By Simon Abraham

31 July 2018

In litigation, subpoenas for production can be a very effective tool to obtain documents from third parties. However, if not properly drafted, the subpoenas can entirely backfire – and the costs consequences can be severe.

In a recent decision of the Supreme Court of Victoria, Brady Queen Pty Ltd and 280 Queen Street Pty Ltd & Anor (No 1) [2018] VSC 334, Justice Sifiris struck down a series of subpoenas on the basis that they were “a misuse of the jurisdiction” and “fundamentally misconceived”. Our clients (the subpoenaed parties) were awarded costs on an indemnity basis.

What caused those subpoenas to attract such scathing criticism from the Court?

Issue 1

The first problem was that the subpoenas were vague and far too wide. A subpoena for production must state precisely what documents must be produced. A subpoena for production should leave no uncertainty for the recipient as to how to comply, nor should it require the recipient to make “judgment calls” about what is included under the subpoena and what isn’t.

Issue 2

The second problem was that the documents sought under the subpoenas were not relevant to the issues in dispute. A subpoena for production must have a legitimate forensic purpose. This case concerned the valuation of a certain property development. The subpoenas sought the production of valuation-related documents relating to other property developments by the same developer. The Court did not view the documents sought as relevant.

Issue 3

The third problem was that the underlying purpose of the subpoenas were inappropriate altogether, thus constituting a “misuse of the jurisdiction”. The issuing party in this case had effectively sought to use the subpoenas to verify its own expert’s valuation assumptions – the legal equivalent of wanting to read someone else’s homework to check if yours is correct. As the Court noted: “Although valuation as such is a relevant issue, the manner of establishing it through expert evidence is solely a matter for the party calling the evidence. Calling on those related to the opposing party to assist because of other suggested similar projects is not open.”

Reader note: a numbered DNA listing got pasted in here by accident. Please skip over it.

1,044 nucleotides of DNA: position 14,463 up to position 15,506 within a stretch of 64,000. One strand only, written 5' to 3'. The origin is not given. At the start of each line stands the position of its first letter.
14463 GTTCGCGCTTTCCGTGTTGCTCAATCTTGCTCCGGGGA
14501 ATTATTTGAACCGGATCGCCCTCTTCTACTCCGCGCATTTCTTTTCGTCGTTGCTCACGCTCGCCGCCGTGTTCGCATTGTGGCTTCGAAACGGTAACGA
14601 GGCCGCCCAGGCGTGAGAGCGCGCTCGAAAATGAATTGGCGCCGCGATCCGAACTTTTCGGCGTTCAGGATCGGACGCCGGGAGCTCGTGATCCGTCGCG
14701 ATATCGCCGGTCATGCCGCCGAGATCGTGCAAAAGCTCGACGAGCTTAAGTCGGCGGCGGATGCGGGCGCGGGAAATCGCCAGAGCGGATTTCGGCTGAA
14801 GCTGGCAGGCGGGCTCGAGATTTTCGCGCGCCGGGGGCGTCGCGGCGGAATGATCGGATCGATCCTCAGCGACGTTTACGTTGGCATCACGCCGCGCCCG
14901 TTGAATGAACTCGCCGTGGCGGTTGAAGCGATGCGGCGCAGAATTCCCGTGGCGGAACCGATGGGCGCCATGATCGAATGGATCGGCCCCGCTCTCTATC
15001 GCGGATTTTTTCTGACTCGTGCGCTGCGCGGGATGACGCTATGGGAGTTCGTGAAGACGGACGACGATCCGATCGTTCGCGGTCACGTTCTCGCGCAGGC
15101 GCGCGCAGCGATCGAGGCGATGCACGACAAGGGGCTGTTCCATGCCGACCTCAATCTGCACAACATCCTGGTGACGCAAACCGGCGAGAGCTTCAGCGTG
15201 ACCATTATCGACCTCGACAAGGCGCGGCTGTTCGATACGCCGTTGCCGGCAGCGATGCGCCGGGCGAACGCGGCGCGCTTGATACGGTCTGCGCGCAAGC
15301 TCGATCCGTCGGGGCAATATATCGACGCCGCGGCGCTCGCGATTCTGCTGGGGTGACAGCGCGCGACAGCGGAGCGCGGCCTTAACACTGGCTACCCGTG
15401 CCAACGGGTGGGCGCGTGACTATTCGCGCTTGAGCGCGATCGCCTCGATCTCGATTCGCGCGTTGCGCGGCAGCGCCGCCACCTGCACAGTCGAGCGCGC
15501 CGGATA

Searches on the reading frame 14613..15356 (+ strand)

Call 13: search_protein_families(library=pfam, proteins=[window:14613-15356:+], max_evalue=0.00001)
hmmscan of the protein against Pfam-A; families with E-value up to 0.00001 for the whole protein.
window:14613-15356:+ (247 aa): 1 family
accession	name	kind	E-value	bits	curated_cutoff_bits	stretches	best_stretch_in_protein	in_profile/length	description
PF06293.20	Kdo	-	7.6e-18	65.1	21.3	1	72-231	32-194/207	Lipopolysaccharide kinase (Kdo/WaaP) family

The consequences of issuing a bad subpoena – like the ones in this case – are severe. Depending on the Court, an issuing party could potentially be ordered to pay a subpoenaed party tens of thousands of dollars in costs.

Our firm acted for two of the subpoenaed parties that successfully objected to and defended the subpoenas in the above mentioned case. Our firm has extensive experience in successfully issuing valid subpoenas and opposing invalid subpoenas.

 

If you require advice about subpoenas, please do not hesitate to contact our litigation team.

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